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Authoring Component Documentation

Model the Content, People, and Steps Involved

#1. Establish a Clear Yet Flexible Content Model

What sections will it have: Use When, How to Install, Accessibility? What are they called: Use When or When to Use? What form will each take: paragraph, bullets, table? What columns per table? What props are shown for each prop?

#2. Offer an Easy-to-Migrate Template To “Fill in the Blanks”

As a content model stabilizes, ease an author’s burden with a pre-built template in your authoring tool of choice. Don’t over-engineer a template with lots of tiny, inflexible fields or overlay too many standards on how to write adjacent to what content they compose.

#3. Agree on Voice & Tone Through Iteration

I’m an advocate for imperative language: Avoid, Never, Always, the works. Yet, voice and tone isn’t uniform for component doc across all organizations.

#4. Expand a Visual Language for What Doc Needs

Usually, system doc communicates using the system’s own visual style. As with any adopting product, the system may not cover all the solution that your doc needs. It can feel like extra work to finalize robust long form text, (orange?) signals for new items, and how to use alert colors (green=Do, red=Don’t, and yellow=Caution). These aren’t always what “real” products need first for their experiences, but nevertheless are essential for how your system communicates.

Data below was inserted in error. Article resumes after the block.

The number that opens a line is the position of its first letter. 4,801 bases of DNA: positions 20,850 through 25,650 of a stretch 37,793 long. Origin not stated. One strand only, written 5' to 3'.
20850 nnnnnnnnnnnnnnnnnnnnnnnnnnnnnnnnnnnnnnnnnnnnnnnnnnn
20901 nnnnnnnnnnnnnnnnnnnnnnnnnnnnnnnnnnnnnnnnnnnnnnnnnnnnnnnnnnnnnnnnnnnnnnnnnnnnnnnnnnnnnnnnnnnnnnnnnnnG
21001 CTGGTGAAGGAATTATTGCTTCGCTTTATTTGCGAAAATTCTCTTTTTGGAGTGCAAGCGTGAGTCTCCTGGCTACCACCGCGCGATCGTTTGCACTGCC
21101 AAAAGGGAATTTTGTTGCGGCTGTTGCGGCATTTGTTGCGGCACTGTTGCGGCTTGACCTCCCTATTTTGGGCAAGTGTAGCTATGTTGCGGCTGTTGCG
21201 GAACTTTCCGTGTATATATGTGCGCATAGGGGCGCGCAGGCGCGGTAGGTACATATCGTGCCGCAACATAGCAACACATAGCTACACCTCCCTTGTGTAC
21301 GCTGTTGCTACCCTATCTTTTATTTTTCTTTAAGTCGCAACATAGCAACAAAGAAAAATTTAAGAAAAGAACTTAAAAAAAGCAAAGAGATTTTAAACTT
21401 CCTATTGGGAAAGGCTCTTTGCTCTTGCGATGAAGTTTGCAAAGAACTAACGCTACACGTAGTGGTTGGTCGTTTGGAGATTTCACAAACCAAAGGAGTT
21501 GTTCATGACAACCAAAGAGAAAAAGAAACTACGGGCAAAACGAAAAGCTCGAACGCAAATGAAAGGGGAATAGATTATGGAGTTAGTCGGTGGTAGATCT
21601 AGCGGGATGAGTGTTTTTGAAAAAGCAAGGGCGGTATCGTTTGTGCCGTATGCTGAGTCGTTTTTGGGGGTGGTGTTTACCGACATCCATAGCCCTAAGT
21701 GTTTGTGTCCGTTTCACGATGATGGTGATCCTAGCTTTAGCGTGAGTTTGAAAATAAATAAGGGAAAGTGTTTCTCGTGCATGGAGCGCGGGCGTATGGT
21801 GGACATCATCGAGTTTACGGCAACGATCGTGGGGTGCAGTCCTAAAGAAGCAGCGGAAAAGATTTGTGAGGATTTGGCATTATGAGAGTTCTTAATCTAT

#5. Name One (or Two, or a Few) “System Editor(s)”

Useful documentation can come from anyone. However, it requires one (or a few) talented writers to ensure doc is high quality and fits together. Steeped in conventions, rapid in feedback, and sensitive to the subtle nuance that distinguishes rules from guidance, these editors are essential.

#6. Designers & Engineers Review Each Others Work. Always. Period.

As a core ethic of design systems, designers and engineers must work together to improve the quality of their shared output. When creating doc, that means that a designer should review the technical doc of a component they designed. Similarly, an engineer should have a hand in validating design guidelines. Both should pair to create examples that suit the needs of designers and engineers alike. Therefore, I make the designer and engineer a required reviewer of the other’s work. Period.

#7. Integrate Reviews by Community Members

Quality documentation comes in part from the inclusive participation of the design and engineering communities beyond the system team. That isn’t easy. Asking for feedback via an open call can feel like casting a fishing line into a pond with no fish and waiting for nothing to happen.

#8. Publish Incrementally, Since It’s Never Complete.

A code library requires code samples illustrating core usage. Design guidelines are a staple of any self-respecting design toolkit. Yet, while a component explorer is nice at the top, it’s not required. Doc is never perfect, covering every case and illustration. As you ogle Google Material from afar, I’ll let you in on a little secret. Their doc is incomplete too.



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Nathan Curtis

Founded UX firm @eightshapes, contributing to the design systems field through consulting and workshops. VT & @uchicago grad.